There was too much madness flying thru the air. I couldn't see the loophole, and I knew there had to be one. I try not to make purchases in that kind of situation, because I will usually get screwed. DH is not a shopper and he wasn't even looking for the bait and switch. We got in the car, and I tried to puzzle it out in my head. I could pay by credit card for the mattress, but not for his commission. That meant the corporate office was getting paid 1/2 off for that mattress and the transaction would appear normal. "It's not worth my time." Wha??

So we drove to two more of the company stores. Funny, 'our' style wasn't a floor model close-out at either of the other two stores. Then, we found a better deal on a better mattress, the mattress cover (it's bed-wetter proof, in case we ever need that feature), delivered. The previous "on the sly" deal would have been more.

It took me a longggg time to figure it out. He really offered up his employee discount so we could buy a mattress and have it delivered to ourselves! Or possibly to himself! I wonder how he intended to write it up?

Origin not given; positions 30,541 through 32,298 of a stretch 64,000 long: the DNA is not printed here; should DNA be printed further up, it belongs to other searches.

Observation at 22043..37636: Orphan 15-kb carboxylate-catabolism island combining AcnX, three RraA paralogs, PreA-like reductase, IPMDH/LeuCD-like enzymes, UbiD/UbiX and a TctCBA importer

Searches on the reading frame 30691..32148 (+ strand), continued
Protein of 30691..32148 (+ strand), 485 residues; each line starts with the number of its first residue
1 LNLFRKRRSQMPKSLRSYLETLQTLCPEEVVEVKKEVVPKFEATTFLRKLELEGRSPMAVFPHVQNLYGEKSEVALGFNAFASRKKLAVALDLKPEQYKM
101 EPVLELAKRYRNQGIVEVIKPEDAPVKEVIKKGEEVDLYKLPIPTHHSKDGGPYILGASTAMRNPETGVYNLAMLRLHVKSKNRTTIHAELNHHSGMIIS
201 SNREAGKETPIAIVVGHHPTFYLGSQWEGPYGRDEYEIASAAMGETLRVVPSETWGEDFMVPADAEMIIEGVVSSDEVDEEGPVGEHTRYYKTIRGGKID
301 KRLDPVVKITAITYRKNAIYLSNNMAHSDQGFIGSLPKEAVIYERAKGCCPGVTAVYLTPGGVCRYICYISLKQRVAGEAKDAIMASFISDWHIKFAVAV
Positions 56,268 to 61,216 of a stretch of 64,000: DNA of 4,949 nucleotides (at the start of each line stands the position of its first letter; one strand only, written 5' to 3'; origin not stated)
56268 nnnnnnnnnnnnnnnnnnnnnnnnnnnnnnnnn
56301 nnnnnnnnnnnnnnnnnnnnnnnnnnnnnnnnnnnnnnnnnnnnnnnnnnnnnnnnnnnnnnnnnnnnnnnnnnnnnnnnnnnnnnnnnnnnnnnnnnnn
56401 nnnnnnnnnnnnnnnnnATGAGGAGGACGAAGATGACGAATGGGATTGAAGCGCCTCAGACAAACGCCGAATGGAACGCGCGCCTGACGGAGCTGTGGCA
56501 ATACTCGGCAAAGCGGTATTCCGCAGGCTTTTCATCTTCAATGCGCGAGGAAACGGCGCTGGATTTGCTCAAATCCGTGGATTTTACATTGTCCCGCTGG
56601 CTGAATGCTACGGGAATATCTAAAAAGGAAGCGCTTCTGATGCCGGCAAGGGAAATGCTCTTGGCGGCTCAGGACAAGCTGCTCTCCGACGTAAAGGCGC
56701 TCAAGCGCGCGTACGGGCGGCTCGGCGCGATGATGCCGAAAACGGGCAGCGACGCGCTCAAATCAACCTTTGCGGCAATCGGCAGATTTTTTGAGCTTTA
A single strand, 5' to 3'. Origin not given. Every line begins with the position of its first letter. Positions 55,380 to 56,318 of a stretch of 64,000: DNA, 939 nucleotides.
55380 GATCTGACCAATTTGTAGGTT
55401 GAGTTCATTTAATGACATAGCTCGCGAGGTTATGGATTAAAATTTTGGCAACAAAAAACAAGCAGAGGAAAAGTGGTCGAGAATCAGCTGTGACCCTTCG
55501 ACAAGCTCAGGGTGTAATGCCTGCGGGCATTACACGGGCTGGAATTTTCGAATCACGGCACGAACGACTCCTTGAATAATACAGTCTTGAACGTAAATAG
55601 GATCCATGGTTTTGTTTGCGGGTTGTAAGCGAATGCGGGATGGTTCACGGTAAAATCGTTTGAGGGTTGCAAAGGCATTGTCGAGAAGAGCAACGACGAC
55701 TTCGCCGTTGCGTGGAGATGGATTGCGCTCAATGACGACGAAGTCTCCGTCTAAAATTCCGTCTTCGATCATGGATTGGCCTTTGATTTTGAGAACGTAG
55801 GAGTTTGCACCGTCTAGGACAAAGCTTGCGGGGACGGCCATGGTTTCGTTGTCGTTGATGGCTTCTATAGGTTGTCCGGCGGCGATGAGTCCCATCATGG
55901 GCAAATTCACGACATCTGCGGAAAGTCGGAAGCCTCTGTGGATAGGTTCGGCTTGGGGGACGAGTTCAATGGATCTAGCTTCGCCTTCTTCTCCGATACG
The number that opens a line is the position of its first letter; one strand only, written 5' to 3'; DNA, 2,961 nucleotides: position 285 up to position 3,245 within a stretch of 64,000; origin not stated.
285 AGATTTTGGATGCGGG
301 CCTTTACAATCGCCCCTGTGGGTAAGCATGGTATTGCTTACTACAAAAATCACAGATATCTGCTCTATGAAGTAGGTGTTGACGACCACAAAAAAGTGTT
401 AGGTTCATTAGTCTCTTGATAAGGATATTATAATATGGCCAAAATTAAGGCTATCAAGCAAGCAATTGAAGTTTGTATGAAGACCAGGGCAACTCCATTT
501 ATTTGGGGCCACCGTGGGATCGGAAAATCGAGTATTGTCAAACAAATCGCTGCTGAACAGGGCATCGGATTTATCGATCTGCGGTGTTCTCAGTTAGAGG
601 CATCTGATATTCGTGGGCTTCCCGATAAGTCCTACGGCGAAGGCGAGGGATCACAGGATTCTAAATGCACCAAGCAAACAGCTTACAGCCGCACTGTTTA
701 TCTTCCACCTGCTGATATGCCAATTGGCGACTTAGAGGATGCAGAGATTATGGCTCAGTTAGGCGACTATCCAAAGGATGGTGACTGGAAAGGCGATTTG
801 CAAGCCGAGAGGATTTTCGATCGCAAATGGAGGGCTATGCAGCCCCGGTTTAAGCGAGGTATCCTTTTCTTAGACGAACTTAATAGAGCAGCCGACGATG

Friday, June 06, 2008


Ok, I am not smart enough to manage a screen shot, so it's a good thing Marie hooked me up. Look at THIS!

Tuesday, June 03, 2008

Knitting content resumes-

Ahhh. I got my books in from China last week. I slogged several armloads down to the post office, and flung them hither and yon. I glanced at mine today.

Several of them seem to be rehash books of patterns already flung out in knitting land. Some were European, some were Japanese. Ah, well, I can figure them out. I haven't sat down with the pattern drafting book-that will require a lot of concentration.

I can't read Chinese at all. When I was a little girl, my mom brought an origami book home with paper. Totally in Japanese. I learned a lot following pictures VERY closely. I was probably quiet as a mouse for an entire weekend. I think the drafting book with require the same level of attention.

The stitch dictionaries---OMG. Ok, there aren't really 5101 knitting stitches in there. Maybe 35% are crochet, and another 25% are intarsia and fair isle, and I am pretty sure that some stitches in book A are probably in book B (they are indiscriminate about copying-I found several patterns duplicated in a mega-sweater journal) and there are a lot of things I have seen in the Harmonys and the Barbaras. But feast your eyes on this. It might be in an Oma's, and it might be in a Strick Bauern (sp?) but yee-haw, it jumped right off the page at me. Not a single M-Fin' KEY in either book, so I guess I will be trying to figure these out. There's a lot of pretty, and a lot of pretty different in them.